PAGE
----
An inconspicuous subway station in Brooklyn on the F Train and G Train lines that contains conspicuous stainless steel doors that lead down into its disused and abandoned lower level.

The lower level of Bergen Street was completed in 1933, but only used between 1968 - 1976 as express stops before the subway was remapped. Today the lower level is completely unused, and the solid doors were added in 1995.

Supposedly during periods of track work on the F and G local lines the lower level is opened to allow for passengers to be dropped off, but the only real view of the station that I know of is in the movie Jacob's Ladder when the Tim Robbins' character is let off at the lower level and can not make his way out of the station, being blocked by the iron gates that previously stood in the way of curious passengers.

Today, the only way into the lower level of the Bergen Street Station is to ride the F or G one station south to Carroll Street, hop across the local lines and walk down into the express tracks. As Carroll Street is the station just prior to where the train exits the earth to cross over the Gowanus Canal, the express tracks are on the main level at the southern most point of the station, making access quite easy if you're bold enough to brave the third rail.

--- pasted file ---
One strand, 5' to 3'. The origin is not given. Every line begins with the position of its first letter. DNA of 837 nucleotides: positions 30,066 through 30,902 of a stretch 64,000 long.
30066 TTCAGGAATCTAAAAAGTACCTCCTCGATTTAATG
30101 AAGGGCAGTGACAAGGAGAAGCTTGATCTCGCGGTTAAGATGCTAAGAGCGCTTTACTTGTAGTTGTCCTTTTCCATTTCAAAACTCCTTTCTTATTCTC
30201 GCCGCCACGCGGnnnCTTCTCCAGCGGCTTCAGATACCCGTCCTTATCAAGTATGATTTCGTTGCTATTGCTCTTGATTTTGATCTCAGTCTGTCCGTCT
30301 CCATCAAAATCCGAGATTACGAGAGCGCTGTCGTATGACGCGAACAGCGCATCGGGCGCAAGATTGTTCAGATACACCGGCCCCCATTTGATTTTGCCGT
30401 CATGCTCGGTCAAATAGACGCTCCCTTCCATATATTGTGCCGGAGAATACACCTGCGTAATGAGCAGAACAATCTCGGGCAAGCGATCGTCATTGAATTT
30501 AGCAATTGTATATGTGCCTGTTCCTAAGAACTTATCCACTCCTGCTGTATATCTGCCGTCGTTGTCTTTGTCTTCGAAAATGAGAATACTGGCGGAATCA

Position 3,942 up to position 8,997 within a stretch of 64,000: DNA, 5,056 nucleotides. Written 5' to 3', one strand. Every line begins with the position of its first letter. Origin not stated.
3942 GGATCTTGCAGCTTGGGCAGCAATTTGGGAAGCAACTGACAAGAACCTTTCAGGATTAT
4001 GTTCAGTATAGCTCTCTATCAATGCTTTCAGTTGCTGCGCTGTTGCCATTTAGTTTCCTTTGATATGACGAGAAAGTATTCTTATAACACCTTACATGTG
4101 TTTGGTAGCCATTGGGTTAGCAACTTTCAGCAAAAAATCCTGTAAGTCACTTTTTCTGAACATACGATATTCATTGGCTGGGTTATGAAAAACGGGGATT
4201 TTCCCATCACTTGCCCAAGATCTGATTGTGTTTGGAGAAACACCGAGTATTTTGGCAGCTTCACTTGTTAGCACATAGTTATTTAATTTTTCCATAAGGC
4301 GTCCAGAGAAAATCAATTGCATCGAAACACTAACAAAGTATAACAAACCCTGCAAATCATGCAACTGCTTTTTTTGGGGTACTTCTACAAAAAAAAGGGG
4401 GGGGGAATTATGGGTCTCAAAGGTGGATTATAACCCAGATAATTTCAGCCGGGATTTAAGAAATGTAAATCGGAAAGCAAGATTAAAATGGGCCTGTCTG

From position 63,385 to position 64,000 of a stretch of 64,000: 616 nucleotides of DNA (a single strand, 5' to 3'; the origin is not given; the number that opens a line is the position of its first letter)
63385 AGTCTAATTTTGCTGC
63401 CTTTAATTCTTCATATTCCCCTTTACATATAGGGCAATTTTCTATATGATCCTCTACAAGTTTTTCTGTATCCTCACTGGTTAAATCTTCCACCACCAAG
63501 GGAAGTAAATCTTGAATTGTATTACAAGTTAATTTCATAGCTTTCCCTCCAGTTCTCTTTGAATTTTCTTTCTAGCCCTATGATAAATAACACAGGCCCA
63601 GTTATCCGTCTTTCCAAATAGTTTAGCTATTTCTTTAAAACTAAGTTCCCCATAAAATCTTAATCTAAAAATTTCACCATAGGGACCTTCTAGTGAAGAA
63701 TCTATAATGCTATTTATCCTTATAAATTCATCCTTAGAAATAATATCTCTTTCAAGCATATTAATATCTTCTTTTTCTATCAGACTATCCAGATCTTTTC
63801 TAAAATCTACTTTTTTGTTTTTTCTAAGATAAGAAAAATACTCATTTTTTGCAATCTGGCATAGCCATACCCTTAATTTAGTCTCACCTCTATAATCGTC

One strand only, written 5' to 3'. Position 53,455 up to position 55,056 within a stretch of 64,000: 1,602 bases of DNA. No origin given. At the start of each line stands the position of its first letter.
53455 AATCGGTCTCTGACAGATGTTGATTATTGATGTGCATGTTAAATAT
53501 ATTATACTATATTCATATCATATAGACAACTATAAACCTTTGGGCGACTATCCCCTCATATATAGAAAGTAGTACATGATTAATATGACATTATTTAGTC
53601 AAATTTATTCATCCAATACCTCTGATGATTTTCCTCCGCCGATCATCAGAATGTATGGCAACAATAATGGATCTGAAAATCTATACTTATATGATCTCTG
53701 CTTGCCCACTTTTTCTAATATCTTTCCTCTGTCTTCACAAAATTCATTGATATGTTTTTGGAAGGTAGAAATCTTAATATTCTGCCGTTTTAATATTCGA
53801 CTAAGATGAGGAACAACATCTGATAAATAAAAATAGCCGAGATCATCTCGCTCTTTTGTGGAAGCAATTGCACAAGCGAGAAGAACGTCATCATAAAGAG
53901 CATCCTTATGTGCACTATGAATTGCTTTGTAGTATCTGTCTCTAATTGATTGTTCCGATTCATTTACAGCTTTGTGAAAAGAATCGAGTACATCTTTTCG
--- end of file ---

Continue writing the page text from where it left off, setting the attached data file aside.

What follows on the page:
Urban Spelunkers in New York City interested in discovering this artifact of the subway lines/movie history are encouraged to contact me - every day I stand and wait for my train at Carroll Street my urge to hop down and walk the quarter of a mile down the tracks to the Bergen Street Station grows.

We'll pop the Jacob's Ladder DVD in, give one another the creeps, grab some flashlights and go explore - and I wouldn't mind a little company.

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